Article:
This information comes on the heels of an ACLU report showing over 200 local law enforcement agencies admitted to regularly demanding cell phone location data from companies with little or no court oversight. The lack of court oversight is all the more disturbing considering we now know:
“AT&T alone now responds to 230 emergency requests a day nationwide — triple the number it fielded in 2007.”
Sprint alone processed more the 500,000 requests last year, in which only a subpoena was used.
A third party company called Neustar handles law enforcement compliance for about 400 phone and Internet companies.
It is a recipe for a privacy disaster. It's now clear cell phone companies and Congress have to work together on two things:
1. Cell phone companies need to start releasing regular, transparency reports like Google and Twitter.
Given how much information has been requested on millions of cell phone users, and how long companies keep that information, these companies need to release regular transparency reports. Wired’s David Kravets wrote an open letter to the major carriers asking for the same last month. Customers have the right to know how many requests governments make each year, what type of court oversight they have (i.e. do they have a warrant), and how many are complied with.
Remember, the type of information law enforcement is requesting is kept by the phone companies for years at a time. A previous ACLU Freedom of Information Act request revealed, “Verizon keeps that data on a one-year rolling basis; T-Mobile for ‘a year or more;’ Sprint up to two years, and AT&T indefinitely.” The companies themselves should publish the current numbers and set much shorter limits on data retention to ensure customers’ private information stays protected.
2. Congress immediately needs to pass legislation requiring a warrant for GPS location information.
The cell phone company numbers also show vital it is that Congress immediately step in and pass robust privacy legislation mandating a warrant for cell phone subscriber, cell tower and GPS data. Remember this data is extremely precise, as your cell phone sends your location back to cell phone towers every seven seconds—whether you are using your phone or not—giving police a virtual map of where you are 24/7. As the DC Circuit explained in 2010, a map of one’s travels can reveal the most intimate details of one’s life:
“[a] person who knows all of another’s travels can deduce whether he is a weekly church goer, a heavy drinker, a regular at the gym, an unfaithful husband, an outpatient receiving medical treatment, an associate of particular individuals or political groups—and not just one such fact about a person, but all such facts.”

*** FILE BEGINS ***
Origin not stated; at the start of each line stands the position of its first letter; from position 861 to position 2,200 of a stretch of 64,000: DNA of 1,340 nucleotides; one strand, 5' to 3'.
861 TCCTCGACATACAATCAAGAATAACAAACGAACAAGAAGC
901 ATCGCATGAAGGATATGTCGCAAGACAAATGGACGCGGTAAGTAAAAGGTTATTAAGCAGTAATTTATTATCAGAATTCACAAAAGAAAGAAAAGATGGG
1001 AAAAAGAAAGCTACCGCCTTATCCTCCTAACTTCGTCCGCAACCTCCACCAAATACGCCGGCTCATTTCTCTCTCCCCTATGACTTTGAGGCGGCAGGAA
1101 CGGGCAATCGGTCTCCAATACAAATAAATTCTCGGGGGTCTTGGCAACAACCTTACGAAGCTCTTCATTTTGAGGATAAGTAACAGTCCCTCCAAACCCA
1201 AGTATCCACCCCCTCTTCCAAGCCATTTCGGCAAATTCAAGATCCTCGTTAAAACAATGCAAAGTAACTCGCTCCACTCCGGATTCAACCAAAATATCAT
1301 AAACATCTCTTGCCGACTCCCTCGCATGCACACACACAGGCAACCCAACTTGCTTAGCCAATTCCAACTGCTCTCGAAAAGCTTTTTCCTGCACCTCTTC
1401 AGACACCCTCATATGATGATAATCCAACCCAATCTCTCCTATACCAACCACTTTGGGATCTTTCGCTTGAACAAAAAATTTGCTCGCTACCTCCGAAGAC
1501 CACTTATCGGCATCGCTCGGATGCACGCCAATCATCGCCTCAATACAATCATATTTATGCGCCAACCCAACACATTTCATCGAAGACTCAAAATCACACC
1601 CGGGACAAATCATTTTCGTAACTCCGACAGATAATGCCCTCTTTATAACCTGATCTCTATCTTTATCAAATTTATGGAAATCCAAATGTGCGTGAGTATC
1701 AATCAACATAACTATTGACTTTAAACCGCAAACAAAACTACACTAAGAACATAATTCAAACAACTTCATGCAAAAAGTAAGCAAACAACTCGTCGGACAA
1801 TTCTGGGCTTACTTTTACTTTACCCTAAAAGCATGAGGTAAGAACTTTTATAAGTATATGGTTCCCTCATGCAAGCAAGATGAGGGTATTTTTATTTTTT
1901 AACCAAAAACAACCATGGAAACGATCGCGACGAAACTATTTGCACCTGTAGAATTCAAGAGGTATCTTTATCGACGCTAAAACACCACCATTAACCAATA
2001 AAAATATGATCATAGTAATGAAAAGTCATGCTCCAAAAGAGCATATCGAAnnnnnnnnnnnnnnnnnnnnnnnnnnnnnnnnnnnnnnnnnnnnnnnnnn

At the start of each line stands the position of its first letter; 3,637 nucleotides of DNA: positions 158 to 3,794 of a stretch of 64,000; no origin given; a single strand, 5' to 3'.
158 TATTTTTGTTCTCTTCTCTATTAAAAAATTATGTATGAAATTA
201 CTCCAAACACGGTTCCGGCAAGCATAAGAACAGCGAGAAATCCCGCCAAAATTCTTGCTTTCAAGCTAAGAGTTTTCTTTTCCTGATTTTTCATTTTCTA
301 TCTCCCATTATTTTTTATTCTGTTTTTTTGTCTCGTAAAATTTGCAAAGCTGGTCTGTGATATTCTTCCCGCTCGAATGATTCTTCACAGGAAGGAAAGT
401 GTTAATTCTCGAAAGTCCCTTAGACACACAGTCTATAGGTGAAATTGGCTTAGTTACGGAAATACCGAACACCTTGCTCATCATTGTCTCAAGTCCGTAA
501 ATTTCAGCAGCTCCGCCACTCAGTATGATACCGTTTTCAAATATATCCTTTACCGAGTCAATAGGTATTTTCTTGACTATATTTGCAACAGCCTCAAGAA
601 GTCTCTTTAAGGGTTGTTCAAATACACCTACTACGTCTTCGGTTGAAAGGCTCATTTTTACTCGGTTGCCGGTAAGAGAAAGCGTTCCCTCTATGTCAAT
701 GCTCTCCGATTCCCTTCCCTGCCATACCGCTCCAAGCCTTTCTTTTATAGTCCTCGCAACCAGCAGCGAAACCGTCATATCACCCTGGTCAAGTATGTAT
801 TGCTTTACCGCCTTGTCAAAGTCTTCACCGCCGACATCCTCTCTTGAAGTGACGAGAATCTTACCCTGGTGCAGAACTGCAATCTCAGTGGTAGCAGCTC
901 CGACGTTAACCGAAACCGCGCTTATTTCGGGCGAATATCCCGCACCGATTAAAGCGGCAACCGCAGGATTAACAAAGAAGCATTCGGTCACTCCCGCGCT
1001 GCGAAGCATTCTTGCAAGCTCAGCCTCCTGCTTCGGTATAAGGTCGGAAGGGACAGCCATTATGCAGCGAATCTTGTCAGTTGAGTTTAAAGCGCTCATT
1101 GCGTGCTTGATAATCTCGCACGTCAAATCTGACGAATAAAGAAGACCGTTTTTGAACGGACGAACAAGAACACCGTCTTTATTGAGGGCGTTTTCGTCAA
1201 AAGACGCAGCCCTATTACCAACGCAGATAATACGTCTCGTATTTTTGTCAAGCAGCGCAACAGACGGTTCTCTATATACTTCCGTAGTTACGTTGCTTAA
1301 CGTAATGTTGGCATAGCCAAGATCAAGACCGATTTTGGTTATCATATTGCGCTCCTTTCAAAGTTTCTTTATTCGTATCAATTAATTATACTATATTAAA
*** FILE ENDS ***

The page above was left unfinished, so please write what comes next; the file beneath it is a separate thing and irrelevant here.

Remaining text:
Commendably, Mr. Markey told the New York Times that he and other members of Congress are working on legislation that would draw a clearer line on how the police can get access to such data. Mr. Markey likened the requests to “digital dragnets” and said, “There’s a real danger we’ve already crossed the line”.
In April, the House held a hearing on a bill that would require a warrant for location data, which EFF believes is sorely needed.
We hope this news will also cause the Obama administration to stand up for privacy and drop their objections to such law. They have previously argued before Congress that it’s “burdensome” to require law enforcement to get a warrant for such personal information. EFF believes they should be standing up for the Constitution and the Fourth Amendment instead.
Today, two representatives of Public Citizen delivered the Stop the Trap petition—which has received over 90,000 signatures—to United States Trade Representative (USTR) officer Barbara Weisel. The petition is aimed at key government leaders and trade representatives of countries involved in the Trans-Pacific Partnership (TPP) negotiations, and it calls on them to drop all provisions in the agreement that would place heavy restrictions on the Internet and digital freedoms. We have endorsed this petition along with OpenMedia.Ca, Public Citizen, Public Knowledge, ONG Derechos Digitales, Free Press, Internet NZ, and others.
USTR officer, Barbara Weisel (left) with Burcu Kilic and Peter Maybarduk of Public Citizen.
You can visit StopTheTrap.net and sign this petition no matter where in the world you live.
Also, you can take our action calling on Congressional members to demand transparency in the TPP negotiations (it can be taken more than once!):